Based on the hit series, THE ESSENTIALS by Jeremy Arnold showcases 52 must-see movies from the silent era to modern times. Readers can enjoy one film per week, like on the show, for a year of great viewing, or indulge in a movie-watching binge-fest. Each film is profiled with entertaining discourse on why it's an Essential, and running commentary is provided by TCM's Robert Osborne and Essentials guest hosts past and present: Sally Field, Drew Barrymore, Alec Baldwin, Rose McGowan, Carrie Fisher, Molly Haskell, Peter Bogdanovich, Sydney Pollack, and Rob Reiner.

      Featuring full-color and black-and-white photography of the greatest stars in movie history throughout, THE ESSENTIALS is the ultimate curated guide to 52 films that define the meaning of the word "classic."

      Jeremy Arnold, a writer and film historian, is the author of Lawrence of Arabia: The 50th Anniversary, a coffee-table book companion to that film's Blu-ray release. In addition to his work for numerous film trade publications, he has written over five hundred programming articles for the Turner Classic Movies website and contributed audio commentaries and historical essays to the DVD and Blu-ray releases of classic films.

    • More >
  1. DVD Reviews

    • Dick Dinman & Eddie Muller Explore THE ASPHALT JUNGLE!

    • DICK DINMAN & EDDIE MULLER EXPLORE "THE ASPHALT JUNGLE": Producer/host Dick Dinman welcomes back the "Czar of Noir" himself Eddie Muller as both celebrate the Criterion Collection's pristine release on Blu-ray of John Huston's THE ASPHALT JUNGLE which remains conceivably the greatest "heist/noir" masterwork ever committed to celluloid. (It's early in the year but its difficult to conceive that any home video outfit in the ensuing year will be able to top the astonishing "special features" included on this sensational disc.)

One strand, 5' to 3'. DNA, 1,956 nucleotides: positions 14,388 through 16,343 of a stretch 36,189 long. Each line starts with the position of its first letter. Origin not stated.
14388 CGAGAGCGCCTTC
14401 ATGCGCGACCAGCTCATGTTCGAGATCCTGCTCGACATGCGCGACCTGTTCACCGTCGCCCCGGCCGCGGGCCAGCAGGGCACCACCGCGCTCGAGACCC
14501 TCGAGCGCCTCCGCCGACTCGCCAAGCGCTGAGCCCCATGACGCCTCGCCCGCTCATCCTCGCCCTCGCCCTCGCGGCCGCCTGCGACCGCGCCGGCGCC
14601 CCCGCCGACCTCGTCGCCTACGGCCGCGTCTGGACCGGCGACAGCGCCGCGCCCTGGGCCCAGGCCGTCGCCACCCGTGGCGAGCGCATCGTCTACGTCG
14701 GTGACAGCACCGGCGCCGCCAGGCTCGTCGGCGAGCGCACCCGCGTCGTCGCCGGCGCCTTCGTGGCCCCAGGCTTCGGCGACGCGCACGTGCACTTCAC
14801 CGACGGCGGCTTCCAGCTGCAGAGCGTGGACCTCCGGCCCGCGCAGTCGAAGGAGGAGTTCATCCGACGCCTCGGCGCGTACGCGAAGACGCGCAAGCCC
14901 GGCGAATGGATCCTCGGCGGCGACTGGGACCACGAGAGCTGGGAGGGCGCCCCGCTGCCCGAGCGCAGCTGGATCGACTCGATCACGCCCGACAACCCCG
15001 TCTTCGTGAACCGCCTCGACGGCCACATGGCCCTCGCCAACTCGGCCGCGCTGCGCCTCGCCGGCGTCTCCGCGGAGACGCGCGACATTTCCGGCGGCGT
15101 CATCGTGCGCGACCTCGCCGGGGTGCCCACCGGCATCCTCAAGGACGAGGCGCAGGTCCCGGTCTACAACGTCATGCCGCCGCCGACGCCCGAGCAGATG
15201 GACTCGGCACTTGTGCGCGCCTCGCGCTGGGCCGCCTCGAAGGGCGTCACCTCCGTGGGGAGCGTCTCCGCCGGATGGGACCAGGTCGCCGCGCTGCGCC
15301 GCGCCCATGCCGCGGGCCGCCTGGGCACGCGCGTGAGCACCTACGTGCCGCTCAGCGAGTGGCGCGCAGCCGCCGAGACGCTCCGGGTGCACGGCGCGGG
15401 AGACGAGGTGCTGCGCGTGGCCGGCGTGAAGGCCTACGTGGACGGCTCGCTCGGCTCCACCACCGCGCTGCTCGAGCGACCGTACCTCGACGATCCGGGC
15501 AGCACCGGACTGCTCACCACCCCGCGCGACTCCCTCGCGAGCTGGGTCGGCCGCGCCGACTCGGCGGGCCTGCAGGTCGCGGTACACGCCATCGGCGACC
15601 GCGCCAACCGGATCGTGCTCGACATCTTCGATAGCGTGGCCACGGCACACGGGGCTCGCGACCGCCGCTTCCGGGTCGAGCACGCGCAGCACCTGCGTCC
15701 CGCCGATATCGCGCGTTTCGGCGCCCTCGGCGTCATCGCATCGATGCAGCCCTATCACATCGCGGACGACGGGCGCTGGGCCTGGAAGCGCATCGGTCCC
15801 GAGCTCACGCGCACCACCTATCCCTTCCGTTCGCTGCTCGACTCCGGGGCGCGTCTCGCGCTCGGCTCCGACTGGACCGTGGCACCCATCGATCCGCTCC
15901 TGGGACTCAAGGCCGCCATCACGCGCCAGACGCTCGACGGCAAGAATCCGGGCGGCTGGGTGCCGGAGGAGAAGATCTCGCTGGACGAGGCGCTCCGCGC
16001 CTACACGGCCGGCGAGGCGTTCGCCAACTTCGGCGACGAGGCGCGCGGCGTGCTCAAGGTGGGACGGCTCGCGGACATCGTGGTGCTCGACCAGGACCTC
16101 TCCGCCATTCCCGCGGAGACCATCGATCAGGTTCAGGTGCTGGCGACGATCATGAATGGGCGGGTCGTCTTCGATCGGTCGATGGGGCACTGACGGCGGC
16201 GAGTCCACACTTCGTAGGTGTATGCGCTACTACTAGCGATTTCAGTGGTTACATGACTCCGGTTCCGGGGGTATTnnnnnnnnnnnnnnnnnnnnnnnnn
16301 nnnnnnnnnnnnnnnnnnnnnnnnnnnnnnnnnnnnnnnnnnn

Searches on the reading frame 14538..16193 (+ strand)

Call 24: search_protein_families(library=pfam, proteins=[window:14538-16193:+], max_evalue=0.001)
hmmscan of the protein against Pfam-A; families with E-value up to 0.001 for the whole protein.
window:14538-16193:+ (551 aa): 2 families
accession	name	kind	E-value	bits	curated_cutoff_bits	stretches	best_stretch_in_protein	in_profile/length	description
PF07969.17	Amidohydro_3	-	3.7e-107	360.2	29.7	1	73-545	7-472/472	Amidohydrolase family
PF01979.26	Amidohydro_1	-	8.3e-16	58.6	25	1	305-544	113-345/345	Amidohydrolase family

PLUS: Show opener "Dick's Picks" salutes the Criterion Collection's recent Blu-ray releases of Robert Altman's McCABE & MRS. MILLER, Marlon Brando's ONE EYED JACKS and Howard Hawks' HIS GIRL FRIDAY.


      The award-winning DICK DINMAN'S DVD CLASSICS CORNER ON THE AIR is the only show devoted to Golden Age Movie Classics as they become available on DVD and Blu-ray. Your producer/host Dick Dinman includes a generous selection of classic scenes, classic film music and one-on-one interviews with stars, producers, and directors. To hear these as well as other DVD CLASSICS CORNER ON THE AIR shows please go to or

    • More >
    • Dick Dinman Salutes Air Hero Jimmy Stewart!

    • DICK DINMAN SALUTES WW2 AIR HERO JIMMY STEWART: The dual releases of Olive Films stunning Blu-ray incarnation of the James Stewart air power classic STRATEGIC AIR COMMAND as well as author Robert Matzen's awe inspiring book MISSION: JIMMY STEWART AND THE FIGHT FOR EUROPE, which for the first time ever reveals the truth about Stewart's dangerous bombing missions over Germany, give producer/host Dick Dinman ample motivation to salute the spectacular military career of screen icon Stewart and Dick is joined by returning guest Robert Matzen as they marvel at the courage, skill and fortitude of this certifiable American hero.

      The opening DICK'S PICKS segment salutes Olive Films and their latest Blu-ray releases of not only STRATEGIC AIR COMMAND but Orson Welles' MACBETH (two versions!), HOUDINI, THE PRIVATE AFFAIRS OF BEL AMI, VILLA RIDES. ONE OF OUR AIRCRAFT IS MISSING and two new 4k releases of THE QUIET MAN and JOHNNY GUITAR (first time in original widescreen format on home video!).

      The award-winning DICK DINMAN'S DVD CLASSICS CORNER ON THE AIR is the only show devoted to Golden Age Movie Classics as they become available on DVD and Blu-ray. Your producer/host Dick Dinman includes a generous selection of classic scenes, classic film music and one-on-one interviews with stars, producers, and directors. To hear these as well as other DVD CLASSICS CORNER ON THE AIR shows please go to or

    • More >